Gossip is one of those times where you may not want someone to quote you. If you wouldn·t say it directly to the person, don·t say it behind his or her back. It just isn·t worth having to deal with someone asking, ·Did you say this?· I overheard a conversation between the pianist and the soloist at church. The pianist said, ·I heard you told Mary that I didn·t want to play at her party. She said you said ·blah, blah, blah.·· By the answer the soloist gave, I could tell he was uncomfortable and most likely had said what he was denying. The easiest way to avoid being quoted when you don·t want to be is simple -- don·t say anything you don·t want repeated.
Words said in anger often come back to bite you. You can·t take back what you said, and once said those words can come back to you over and over again. If you don·t want what you said to be used against you, don·t say it. Words said in anger often get quoted again and again. If you feel like you might say something you will regret, walk away instead. Tell the other person you need time to cool down and remove yourself from the situation. Better to chance upsetting the person by leaving than saying something you will have to live with for the rest of the relationship.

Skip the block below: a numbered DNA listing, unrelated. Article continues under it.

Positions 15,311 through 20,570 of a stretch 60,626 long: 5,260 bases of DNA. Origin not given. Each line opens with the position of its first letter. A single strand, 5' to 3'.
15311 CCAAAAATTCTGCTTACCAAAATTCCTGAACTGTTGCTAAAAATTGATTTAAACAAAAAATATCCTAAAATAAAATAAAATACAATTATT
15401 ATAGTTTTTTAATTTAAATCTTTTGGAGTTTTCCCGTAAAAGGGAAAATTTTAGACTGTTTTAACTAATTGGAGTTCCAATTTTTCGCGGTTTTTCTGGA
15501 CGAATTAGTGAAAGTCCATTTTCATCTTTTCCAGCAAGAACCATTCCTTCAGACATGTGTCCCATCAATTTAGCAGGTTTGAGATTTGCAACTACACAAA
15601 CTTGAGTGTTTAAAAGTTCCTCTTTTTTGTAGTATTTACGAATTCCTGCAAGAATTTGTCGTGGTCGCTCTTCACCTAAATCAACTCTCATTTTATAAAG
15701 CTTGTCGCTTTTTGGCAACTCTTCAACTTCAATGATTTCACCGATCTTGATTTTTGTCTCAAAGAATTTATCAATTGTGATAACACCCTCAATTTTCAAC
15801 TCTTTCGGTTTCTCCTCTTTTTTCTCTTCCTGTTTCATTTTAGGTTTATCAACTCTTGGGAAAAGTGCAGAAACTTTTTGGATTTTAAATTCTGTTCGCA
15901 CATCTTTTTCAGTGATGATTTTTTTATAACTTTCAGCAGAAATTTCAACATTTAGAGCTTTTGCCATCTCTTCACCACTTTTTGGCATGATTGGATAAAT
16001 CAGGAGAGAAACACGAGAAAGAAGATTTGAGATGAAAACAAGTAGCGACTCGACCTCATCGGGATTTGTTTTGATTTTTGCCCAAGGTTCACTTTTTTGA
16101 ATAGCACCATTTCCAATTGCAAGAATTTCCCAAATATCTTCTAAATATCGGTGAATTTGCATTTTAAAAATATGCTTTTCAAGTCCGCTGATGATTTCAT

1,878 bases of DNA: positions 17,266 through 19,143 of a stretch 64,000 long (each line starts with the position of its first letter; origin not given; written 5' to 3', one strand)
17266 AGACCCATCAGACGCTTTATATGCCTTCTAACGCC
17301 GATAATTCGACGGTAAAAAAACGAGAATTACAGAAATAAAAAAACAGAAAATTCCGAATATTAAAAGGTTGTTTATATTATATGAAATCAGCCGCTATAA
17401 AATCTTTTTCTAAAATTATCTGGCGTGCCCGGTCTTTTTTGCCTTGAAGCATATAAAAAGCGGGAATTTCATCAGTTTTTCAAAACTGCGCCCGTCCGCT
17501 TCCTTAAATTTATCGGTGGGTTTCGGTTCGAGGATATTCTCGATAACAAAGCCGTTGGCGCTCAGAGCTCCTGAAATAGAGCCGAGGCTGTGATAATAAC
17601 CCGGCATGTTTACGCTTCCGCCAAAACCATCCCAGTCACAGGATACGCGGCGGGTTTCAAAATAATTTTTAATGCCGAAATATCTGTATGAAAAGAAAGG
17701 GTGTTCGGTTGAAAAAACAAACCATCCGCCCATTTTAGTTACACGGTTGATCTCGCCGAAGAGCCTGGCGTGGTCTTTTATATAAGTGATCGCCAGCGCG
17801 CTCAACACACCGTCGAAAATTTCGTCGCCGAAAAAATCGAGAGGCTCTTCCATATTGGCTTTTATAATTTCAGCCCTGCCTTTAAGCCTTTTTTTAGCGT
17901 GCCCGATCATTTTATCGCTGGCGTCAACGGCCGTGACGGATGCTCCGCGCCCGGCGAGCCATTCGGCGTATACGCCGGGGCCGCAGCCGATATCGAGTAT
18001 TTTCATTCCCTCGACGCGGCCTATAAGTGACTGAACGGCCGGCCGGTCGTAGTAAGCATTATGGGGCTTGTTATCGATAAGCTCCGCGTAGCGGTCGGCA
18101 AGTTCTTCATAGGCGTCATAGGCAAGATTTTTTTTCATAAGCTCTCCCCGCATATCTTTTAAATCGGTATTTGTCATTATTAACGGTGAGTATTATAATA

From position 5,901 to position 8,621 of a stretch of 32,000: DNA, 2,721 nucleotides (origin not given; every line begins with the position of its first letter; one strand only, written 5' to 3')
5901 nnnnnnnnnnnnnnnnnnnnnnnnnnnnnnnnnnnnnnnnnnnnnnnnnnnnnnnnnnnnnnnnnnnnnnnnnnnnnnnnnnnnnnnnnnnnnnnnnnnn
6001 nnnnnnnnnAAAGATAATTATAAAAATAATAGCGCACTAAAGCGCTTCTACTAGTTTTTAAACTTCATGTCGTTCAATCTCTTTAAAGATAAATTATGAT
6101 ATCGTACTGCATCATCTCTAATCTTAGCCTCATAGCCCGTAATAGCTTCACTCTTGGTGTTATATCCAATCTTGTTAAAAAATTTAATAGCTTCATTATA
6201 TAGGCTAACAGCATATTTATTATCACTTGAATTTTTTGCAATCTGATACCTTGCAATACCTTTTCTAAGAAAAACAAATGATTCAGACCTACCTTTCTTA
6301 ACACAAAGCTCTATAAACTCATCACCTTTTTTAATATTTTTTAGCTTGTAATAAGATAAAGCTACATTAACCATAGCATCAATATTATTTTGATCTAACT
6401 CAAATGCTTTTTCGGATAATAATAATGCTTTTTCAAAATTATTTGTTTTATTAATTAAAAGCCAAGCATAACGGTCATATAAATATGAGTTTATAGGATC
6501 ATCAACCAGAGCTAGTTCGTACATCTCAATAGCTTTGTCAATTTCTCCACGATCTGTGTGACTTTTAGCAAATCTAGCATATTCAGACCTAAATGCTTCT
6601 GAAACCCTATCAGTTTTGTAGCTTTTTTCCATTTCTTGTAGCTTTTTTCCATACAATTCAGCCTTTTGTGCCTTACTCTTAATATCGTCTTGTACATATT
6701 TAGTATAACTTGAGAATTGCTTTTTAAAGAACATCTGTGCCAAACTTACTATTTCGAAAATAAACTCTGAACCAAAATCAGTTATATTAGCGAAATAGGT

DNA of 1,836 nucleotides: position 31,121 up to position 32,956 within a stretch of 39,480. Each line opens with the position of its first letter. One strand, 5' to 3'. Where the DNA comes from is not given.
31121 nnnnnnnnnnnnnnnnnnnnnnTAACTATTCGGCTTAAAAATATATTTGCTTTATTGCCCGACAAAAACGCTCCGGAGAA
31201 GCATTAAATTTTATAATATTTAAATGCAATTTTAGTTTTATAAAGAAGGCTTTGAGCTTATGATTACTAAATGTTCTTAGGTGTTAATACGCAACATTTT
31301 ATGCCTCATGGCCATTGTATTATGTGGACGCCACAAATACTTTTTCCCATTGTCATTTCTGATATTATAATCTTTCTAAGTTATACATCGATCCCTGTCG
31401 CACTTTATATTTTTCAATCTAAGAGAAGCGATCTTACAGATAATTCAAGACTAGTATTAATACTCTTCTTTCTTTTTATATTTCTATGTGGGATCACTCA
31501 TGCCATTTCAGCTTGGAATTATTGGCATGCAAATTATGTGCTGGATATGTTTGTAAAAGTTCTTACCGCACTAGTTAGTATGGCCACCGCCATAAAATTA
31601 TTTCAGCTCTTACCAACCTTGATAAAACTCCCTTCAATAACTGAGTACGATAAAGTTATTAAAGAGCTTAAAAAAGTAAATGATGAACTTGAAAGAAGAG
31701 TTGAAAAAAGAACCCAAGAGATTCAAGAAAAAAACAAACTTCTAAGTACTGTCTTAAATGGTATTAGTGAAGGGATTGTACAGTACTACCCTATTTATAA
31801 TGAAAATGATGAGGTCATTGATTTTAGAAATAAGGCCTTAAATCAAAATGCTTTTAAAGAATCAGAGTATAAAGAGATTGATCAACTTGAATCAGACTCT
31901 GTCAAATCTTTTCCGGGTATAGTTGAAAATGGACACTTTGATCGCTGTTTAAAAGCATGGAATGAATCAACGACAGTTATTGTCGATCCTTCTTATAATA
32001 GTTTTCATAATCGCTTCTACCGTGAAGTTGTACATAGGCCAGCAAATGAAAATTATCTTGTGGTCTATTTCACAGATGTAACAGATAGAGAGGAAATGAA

You may think that you are saying it once but the chances that you will be quoted are great. Especially if you are saying something you don·t want repeated. If you don·t want to hear your own words repeated back to you and possibly out of context, don·t say them. A good rule to follow is this -- if you wouldn·t want to see your words quoted on the front page of the newspaper, or perhaps in your company newspaper, don·t say them. If you don·t say it, no one can quote you.
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